So what can we learn from this experience in regards to our students? First, we can determine that it is important that we don't make assumptions about our students. Just because we have had other students with similar backgrounds, ethnicity, strengths or weaknesses does not mean that the child in front of us is necessarily like our previous students. Each learner is a unique individual. Secondly, it is important that we take the time to LISTEN to what our students are saying...to us and in interactions with their peers... both verbally and in writing. We need to make sure that we evaluate our students and get accurate and reliable data on them so that we know how best to proceed in meeting their individual needs.Then once we know what their needs are, we need to constantly check to make sure that our "diagnosis" is accurate and that our strategies are working in helping our students in the ways that they need.

I think it's all too often (after we've been in the classroom for several years) that we make assumptions based on our own experiences with previous students. Sometimes as teachers we get a little arrogant that we have all of the answers and we overlook some key bit of information on some of our students. This experience taught me to go back and reevaluate my previous diagnosis of each of my learners to make sure that I really am providing them with the support that each one of them needs. Don't wait for an experience like mine; I encourage each of you to take the time to do the same. Each of those learners is depending on us to help make them stronger.

Monday, October 31, 2011

The Transformative Power of Writing

Today, I want to tell you what I learned from a student that we'll call Thomas. At the beginning of the week, we read an article by National Geographic Kids entitled, "Jane Goodall's 10 Way to Help Save Wildlife." This interview with Jane Goodall tied in beautifully to the pieces that my students are writing with their collaborative partners in another state about how they can make a difference in the world.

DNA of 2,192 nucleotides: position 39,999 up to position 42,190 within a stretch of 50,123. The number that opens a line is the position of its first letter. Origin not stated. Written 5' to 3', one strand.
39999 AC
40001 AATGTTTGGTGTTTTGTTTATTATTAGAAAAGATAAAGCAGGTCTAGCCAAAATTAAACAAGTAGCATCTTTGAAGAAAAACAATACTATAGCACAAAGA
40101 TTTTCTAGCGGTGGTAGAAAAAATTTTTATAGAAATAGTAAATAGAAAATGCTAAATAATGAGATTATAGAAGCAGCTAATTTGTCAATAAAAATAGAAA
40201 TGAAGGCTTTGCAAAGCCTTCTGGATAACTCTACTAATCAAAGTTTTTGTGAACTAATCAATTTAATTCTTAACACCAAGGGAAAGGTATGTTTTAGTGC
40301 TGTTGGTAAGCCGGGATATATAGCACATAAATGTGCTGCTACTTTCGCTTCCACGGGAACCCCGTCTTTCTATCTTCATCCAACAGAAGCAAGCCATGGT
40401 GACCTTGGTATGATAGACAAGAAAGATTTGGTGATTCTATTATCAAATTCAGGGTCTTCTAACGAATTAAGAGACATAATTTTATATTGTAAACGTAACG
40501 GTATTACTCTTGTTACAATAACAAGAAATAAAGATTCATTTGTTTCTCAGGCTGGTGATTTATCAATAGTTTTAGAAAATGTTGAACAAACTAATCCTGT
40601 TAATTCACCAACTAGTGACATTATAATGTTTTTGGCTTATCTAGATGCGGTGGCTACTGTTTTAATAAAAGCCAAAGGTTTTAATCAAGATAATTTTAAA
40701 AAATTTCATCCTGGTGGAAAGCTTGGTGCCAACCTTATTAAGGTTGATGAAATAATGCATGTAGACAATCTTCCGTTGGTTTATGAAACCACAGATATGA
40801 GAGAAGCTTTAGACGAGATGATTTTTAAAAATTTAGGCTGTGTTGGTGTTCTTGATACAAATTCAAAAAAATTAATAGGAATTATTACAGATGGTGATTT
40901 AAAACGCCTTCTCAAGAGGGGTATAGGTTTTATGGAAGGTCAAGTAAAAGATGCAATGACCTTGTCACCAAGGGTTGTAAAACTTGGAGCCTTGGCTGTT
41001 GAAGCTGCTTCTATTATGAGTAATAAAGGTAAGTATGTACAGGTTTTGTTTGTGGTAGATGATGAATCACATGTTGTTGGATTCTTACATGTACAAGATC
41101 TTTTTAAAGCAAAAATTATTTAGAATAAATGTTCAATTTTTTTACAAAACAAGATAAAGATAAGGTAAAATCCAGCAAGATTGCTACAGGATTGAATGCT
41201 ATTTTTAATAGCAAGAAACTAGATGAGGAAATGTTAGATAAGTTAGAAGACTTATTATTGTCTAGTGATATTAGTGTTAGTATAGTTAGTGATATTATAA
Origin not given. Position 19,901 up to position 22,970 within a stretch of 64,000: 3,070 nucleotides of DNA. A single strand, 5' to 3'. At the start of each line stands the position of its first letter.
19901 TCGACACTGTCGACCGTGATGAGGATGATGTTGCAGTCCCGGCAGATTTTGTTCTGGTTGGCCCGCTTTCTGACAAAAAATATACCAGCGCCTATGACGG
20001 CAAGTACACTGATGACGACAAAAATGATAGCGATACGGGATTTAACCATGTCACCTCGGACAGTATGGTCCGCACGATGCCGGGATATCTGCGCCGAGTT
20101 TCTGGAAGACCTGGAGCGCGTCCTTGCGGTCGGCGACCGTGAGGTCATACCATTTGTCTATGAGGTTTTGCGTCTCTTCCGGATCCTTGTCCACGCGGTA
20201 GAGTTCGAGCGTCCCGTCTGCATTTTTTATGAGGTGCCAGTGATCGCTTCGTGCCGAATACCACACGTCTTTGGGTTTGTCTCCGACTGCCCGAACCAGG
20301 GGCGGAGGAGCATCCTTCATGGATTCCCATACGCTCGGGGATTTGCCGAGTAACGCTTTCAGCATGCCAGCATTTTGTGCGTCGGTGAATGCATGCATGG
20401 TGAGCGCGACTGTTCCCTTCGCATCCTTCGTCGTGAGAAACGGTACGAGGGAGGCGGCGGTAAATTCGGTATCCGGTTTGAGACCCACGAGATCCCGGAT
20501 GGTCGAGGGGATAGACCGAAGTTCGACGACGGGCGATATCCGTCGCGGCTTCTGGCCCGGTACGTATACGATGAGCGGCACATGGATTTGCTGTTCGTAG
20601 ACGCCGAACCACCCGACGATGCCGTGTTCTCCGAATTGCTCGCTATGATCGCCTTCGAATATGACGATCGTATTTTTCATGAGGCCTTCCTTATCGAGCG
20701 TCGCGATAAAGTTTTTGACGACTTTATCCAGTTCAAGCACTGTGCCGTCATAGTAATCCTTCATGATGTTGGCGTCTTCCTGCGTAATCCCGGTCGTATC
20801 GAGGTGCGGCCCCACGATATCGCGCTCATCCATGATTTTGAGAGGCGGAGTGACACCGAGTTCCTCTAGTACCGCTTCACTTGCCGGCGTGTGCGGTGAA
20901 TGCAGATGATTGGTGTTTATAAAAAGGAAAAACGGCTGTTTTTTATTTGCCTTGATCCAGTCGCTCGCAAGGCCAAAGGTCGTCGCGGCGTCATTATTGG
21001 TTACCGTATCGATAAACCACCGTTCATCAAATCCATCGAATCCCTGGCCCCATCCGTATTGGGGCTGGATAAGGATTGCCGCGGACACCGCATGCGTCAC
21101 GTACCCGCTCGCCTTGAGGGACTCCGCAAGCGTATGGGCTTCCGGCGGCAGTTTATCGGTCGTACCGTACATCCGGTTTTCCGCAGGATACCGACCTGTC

This led to a great discussion about other ways we could make a difference in the environment. One student suggested picking up trash when they were at one of our local parks. She explained how it would improve not only the park for each of us, but also for the wildlife in the area. The rest of the class were chiming in their agreement when Thomas spoke up and said, "I don't roll like that. It can just stay there 'cause it doesn't bother me and I'm not touching someone else's mess." Many of his peers tried to persuade him otherwise, but he just crossed his arms and shook his head. We returned to our discussion.

A couple of days later, Thomas was sitting with me as we were conferring on his research and ideas for the piece he is preparing for our collaborative journal with the theme "Making a Difference." Each writer chose a topic that interested them. As we spoke about what he had discovered on his topic (for privacy reasons his topic will remain anonymous), I had a lot of difficulty getting him to focus. He set a plan of action and returned to work on his writing. While I conferred with my other students, I was constantly having to redirect him back on task, reminding him of the plan he had laid out for his project.

The next day, while we were working on our writing, he came running over to me with a shocking fact. Not only was he upset by it, but he had come up with several solutions. His focus changed; his pace accelerated. When it was time for lunch and I'm trying to get my students out of the door, he kept stepping in front of me to show me what he had written. Telling him that I would look at it after lunch or even during lunch wasn't good enough. He wanted me to read what he had put together right then.